-> '''Judge:'''
bench?\\
''Judge:'''
You've been watching too much American TV, Mr. Ciccone. No one "approaches the bench" in a Canadian court.
-->--''Series/SeeingThings''
-->-- ''Series/SeeingThings''



* From the [[GermanMedia German]] SketchComedy ''Series/{{Switch}}'': A judge tries to overrule a lawyer's objection, but the lawyer protests that it's not possible to overrule an objection in German court. Later the defendant protests that he doesn't want the jury to be swayed by the prosecutor's language, but the judge points out that there is no jury. In German court there is only a "jury" of three professional aldermen.

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* From the [[GermanMedia German]] SketchComedy ''Series/{{Switch}}'': ''Series/Switch1975'': A judge tries to overrule a lawyer's objection, but the lawyer protests that it's not possible to overrule an objection in German court. Later the defendant protests that he doesn't want the jury to be swayed by the prosecutor's language, but the judge points out that there is no jury. In German court there is only a "jury" of three professional aldermen.
22nd Apr '16 5:36:37 AM 20person
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22nd Apr '16 5:36:27 AM 20person
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** Although "My Lord" does only apply to supreme/superior court (where appeals processes, jury trials, and the most severe crimes are tried). A provincial court (where at least 95% of crimes are tried) still retains "Your Honour". But most ''Canadians'' don't even know this distinction... thanks again to this trope and readily available access to American media.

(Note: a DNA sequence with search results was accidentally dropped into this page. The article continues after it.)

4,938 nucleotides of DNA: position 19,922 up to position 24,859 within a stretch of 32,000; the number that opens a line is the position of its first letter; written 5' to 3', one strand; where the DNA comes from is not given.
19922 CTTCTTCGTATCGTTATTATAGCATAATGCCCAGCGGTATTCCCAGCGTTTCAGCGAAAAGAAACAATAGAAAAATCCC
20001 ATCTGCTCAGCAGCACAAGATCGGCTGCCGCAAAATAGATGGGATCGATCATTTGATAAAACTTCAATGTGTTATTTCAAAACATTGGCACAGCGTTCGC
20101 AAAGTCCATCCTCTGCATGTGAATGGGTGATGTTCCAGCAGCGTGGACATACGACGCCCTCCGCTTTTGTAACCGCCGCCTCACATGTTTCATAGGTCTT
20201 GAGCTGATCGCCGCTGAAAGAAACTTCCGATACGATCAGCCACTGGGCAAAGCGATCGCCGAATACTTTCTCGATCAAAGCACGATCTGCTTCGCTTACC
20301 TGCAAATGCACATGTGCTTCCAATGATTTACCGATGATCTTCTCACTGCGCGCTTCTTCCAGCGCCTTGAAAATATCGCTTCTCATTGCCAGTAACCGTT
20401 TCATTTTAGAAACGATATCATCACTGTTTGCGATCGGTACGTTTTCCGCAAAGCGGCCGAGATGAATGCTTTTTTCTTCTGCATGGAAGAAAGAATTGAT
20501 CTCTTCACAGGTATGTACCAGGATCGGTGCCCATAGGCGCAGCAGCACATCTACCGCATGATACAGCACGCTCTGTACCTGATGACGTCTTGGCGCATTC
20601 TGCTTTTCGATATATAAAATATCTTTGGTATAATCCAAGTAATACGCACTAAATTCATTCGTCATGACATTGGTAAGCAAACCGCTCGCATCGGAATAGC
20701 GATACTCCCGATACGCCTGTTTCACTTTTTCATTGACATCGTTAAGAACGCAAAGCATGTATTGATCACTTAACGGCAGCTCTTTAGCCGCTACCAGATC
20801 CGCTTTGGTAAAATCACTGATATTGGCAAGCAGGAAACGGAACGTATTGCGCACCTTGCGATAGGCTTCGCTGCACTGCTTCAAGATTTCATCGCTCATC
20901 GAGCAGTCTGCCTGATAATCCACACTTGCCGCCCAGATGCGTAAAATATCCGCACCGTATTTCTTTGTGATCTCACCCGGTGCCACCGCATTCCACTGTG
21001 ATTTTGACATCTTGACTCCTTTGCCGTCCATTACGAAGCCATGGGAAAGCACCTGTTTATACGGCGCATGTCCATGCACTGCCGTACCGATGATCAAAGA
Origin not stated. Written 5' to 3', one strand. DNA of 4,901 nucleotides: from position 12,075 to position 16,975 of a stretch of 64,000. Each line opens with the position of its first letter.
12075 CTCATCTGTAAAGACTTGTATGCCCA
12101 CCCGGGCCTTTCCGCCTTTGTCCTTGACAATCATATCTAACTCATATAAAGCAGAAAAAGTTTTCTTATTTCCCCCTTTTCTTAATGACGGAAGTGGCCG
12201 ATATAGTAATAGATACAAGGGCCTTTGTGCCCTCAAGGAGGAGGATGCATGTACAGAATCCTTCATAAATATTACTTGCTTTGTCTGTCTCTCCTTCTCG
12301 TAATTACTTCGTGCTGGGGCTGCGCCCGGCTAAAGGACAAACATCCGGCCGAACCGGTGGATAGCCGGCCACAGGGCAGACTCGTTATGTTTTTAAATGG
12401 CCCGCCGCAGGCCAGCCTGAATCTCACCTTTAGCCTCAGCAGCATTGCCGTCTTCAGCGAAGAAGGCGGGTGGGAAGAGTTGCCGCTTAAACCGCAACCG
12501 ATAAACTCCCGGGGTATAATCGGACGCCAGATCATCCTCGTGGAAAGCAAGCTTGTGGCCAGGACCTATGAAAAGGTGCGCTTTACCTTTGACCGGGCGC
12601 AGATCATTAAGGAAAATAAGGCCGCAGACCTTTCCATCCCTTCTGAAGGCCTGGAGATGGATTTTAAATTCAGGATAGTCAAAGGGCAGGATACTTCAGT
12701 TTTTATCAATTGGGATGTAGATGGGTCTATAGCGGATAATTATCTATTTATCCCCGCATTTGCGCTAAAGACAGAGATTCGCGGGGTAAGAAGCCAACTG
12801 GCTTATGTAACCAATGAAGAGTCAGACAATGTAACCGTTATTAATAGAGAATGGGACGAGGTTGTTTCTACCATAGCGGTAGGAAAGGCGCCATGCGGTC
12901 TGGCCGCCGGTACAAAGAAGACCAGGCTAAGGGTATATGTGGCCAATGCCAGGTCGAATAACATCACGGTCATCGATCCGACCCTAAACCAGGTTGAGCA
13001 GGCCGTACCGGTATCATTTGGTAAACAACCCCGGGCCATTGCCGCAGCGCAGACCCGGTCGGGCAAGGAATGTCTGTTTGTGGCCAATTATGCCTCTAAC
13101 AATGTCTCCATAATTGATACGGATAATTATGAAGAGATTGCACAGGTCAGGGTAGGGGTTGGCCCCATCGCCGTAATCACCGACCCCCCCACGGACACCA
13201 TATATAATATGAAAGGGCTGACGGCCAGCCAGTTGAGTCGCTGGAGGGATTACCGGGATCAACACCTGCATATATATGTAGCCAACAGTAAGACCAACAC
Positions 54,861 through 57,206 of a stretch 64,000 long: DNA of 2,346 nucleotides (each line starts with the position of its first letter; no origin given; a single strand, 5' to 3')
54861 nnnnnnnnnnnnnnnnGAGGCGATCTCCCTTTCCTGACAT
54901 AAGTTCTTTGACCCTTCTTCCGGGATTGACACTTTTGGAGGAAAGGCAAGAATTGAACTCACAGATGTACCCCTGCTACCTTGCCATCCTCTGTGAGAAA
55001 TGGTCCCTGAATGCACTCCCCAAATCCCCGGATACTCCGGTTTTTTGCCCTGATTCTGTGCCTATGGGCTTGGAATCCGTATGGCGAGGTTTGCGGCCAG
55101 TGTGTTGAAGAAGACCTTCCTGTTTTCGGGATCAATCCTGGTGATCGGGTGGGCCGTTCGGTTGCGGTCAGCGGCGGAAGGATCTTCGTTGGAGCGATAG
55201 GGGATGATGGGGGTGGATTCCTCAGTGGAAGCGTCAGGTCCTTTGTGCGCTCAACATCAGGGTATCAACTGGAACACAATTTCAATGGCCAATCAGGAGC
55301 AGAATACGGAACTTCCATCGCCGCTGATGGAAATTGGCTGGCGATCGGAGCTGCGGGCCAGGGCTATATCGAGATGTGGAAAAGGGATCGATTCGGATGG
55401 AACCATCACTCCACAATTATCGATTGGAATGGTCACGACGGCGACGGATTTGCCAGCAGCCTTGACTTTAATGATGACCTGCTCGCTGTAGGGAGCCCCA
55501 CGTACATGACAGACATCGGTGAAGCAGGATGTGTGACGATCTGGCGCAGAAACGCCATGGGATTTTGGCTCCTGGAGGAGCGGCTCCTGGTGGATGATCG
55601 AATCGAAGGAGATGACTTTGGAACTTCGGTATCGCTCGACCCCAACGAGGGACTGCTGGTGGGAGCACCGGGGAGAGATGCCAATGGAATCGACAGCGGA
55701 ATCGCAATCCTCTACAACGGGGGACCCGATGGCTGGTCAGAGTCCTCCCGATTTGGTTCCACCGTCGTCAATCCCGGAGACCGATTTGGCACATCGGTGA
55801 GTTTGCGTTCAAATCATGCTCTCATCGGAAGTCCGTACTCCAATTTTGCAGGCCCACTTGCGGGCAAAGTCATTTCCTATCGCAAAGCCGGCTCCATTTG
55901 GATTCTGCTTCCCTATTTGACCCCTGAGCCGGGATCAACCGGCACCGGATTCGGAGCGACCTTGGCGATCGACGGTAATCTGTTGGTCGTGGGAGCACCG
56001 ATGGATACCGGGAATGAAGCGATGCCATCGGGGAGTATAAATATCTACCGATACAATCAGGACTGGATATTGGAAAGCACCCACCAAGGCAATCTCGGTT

to:

** Although "My Lord" does only apply to supreme/superior court the Supreme Court and superior/appeal courts (where appeals processes, jury trials, and the most severe crimes are tried). A provincial court (where at least 95% of crimes are tried) still retains "Your Honour". But most ''Canadians'' don't even know this distinction... thanks again to this trope and readily available access to American media.media.
***
18th Apr '16 1:44:02 AM JackG
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* In the 1981 Australian TV movie ''Airhawk'', Hawk's brother is involved in a scene with some criminals, who beat him up. Because he doesn't want the police involved, he tells them he doesn't want to press charges against the men who assaulted him, only to be told that [[YouWatchTooMuchX he's been watching too much American television]]. In Australia it's the State that presses charges, not the victim.

to:

* In the 1981 Australian TV movie ''Airhawk'', Hawk's brother is involved in a scene scheme with some criminals, who beat him up. up. Because he doesn't want the police involved, he tells them the detective he doesn't want to press charges against the men who assaulted him, only to be told him. The detective replies curtly that [[YouWatchTooMuchX he's been watching too much American television]]. In television]]; in Australia it's the State that presses charges, not the victim.
18th Apr '16 1:41:47 AM JackG
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Added DiffLines:

* In the 1981 Australian TV movie ''Airhawk'', Hawk's brother is involved in a scene with some criminals, who beat him up. Because he doesn't want the police involved, he tells them he doesn't want to press charges against the men who assaulted him, only to be told that [[YouWatchTooMuchX he's been watching too much American television]]. In Australia it's the State that presses charges, not the victim.